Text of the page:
Mon. Oct 19th, 2020

By Donna Westfall – January 27, 2017 –

In what may be the first local court case to be pursued under new law, local resident Robert Knight was delighted to stop a foreclosure sale and finally be afforded the protections he’s entitled to under California’s “Homeowner’s Bill of Rights” (HBOR, 2013).  In 2016, HBOR was expanded to include heirs and ‘successors in interest’.  The new law, effective January 1, 2017, is known as the “Successor’s Bill of Rights” (SBOR, California Civil Code section 2920.7).  The rights of heirs of real property now have additional protections under this law.

“There’s still a few hurdles to jump”, said Mr. Knight.  “But the new law guarantees me the same rights to foreclosure alternatives as any other homeowner.”  Mr. Knight went on to say, “I really have to hand it to Judge McElfresh.  Without the restraining order, I’d have lost my home for sure”.

A common problem leading to many foreclosures is that when a homeowner dies, their children may be left without any right to foreclosure options.  This happened to Mr. Knight.  The new law allows heirs and other ‘successors in interest’ to temporarily stop a foreclosure sale.  The bank or lender is then required to provide the same foreclosure alternatives to the heirs of the home as is afforded to all homeowners.  Fortunately, Mr. Knight was able to pursue a temporary restraining order stopping the foreclosure sale.  Subsequent hearings in January resulted with Mr. Knight being provided the opportunity to apply for various foreclosure alternatives, including loan assumption and other options.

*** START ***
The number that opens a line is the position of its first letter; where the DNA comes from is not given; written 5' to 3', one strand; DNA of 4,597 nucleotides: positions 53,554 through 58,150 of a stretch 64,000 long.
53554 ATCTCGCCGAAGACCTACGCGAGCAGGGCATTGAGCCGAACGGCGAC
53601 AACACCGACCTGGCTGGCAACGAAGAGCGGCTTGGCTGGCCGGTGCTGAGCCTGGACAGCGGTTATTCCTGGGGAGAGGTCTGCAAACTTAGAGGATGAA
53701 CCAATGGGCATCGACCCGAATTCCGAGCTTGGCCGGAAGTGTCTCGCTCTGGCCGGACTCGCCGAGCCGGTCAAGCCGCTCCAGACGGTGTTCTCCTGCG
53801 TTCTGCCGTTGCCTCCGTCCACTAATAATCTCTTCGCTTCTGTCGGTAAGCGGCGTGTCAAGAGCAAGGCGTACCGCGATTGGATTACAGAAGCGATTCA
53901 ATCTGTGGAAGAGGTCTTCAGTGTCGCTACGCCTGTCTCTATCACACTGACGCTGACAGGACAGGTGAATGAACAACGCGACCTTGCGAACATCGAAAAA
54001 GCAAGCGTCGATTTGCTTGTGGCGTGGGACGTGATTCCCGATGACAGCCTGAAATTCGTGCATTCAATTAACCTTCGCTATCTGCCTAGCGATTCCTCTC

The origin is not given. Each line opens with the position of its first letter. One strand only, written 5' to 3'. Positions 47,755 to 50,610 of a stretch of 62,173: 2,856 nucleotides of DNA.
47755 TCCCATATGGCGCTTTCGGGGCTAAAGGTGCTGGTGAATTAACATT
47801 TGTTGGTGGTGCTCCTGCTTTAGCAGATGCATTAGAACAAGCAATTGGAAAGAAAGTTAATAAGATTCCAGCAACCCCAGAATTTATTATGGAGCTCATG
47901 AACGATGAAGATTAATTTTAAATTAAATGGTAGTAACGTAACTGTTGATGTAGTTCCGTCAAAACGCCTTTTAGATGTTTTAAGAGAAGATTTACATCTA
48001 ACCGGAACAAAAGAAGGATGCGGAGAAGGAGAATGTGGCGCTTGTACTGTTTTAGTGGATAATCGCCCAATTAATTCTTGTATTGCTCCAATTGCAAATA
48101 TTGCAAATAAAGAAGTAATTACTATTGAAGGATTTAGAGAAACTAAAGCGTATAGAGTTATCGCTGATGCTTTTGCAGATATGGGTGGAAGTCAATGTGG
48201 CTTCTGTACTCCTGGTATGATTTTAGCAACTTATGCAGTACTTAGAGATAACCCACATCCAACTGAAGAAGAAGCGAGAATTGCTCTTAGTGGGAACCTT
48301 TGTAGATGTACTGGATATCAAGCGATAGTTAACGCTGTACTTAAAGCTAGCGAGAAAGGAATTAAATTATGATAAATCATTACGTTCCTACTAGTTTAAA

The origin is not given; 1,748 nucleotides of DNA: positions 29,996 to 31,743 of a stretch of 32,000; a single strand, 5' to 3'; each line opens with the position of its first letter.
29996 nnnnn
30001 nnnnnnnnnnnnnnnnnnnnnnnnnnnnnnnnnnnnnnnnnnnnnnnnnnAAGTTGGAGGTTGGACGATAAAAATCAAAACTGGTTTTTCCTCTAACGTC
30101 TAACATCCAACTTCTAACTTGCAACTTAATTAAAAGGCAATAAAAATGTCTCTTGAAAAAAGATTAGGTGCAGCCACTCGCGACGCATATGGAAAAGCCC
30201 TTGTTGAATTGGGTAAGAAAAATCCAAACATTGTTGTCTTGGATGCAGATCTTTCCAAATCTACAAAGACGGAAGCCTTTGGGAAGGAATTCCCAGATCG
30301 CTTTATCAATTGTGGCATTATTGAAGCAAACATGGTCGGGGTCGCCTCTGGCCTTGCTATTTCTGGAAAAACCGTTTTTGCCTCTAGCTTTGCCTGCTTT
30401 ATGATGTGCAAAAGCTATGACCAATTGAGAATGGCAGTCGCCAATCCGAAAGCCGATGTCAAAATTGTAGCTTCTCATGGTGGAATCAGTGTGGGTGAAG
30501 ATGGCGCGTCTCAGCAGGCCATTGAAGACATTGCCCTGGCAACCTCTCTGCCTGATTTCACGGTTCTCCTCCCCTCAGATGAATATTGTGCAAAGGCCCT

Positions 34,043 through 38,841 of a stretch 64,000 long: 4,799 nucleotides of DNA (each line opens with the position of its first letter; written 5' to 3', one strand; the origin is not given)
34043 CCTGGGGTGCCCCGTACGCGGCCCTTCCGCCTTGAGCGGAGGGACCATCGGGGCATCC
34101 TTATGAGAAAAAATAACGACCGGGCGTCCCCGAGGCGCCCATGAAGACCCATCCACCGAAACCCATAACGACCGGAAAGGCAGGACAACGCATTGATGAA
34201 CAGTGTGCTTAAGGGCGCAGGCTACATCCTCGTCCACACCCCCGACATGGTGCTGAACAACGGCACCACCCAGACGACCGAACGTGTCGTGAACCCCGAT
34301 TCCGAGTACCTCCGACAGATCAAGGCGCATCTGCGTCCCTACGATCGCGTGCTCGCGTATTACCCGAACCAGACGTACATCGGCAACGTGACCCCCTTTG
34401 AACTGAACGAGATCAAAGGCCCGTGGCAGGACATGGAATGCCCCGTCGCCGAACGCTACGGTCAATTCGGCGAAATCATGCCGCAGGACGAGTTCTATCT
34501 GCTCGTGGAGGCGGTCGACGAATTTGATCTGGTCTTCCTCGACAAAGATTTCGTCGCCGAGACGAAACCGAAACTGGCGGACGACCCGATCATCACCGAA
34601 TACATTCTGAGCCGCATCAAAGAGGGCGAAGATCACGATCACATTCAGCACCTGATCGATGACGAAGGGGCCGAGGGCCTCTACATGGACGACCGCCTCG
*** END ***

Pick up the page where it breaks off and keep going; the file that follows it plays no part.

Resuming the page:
Although Mr. Knight has succeeded in stopping the sale on his own, there are pitfalls to watch for.  Success in stopping a foreclosure sale may hinge on proving pertinent documents were sent to the bank or trustees.  We asked local paralegal, Wesley Nunn, if he has any pointers.  He says, “First, I always recommend hiring an attorney whenever possible.  This reduces the risk of something going wrong in court.”  Mr. Nunn went on to say, “Next, documentation, documentation, documentation.  When you send documents to the bank or mortgage trustees, always send the documents with some sort of tracking.  Chances are you’ll eventually need to prove you sent applications, notices and any other documents.”

For now, at least, one home was saved under the new law.

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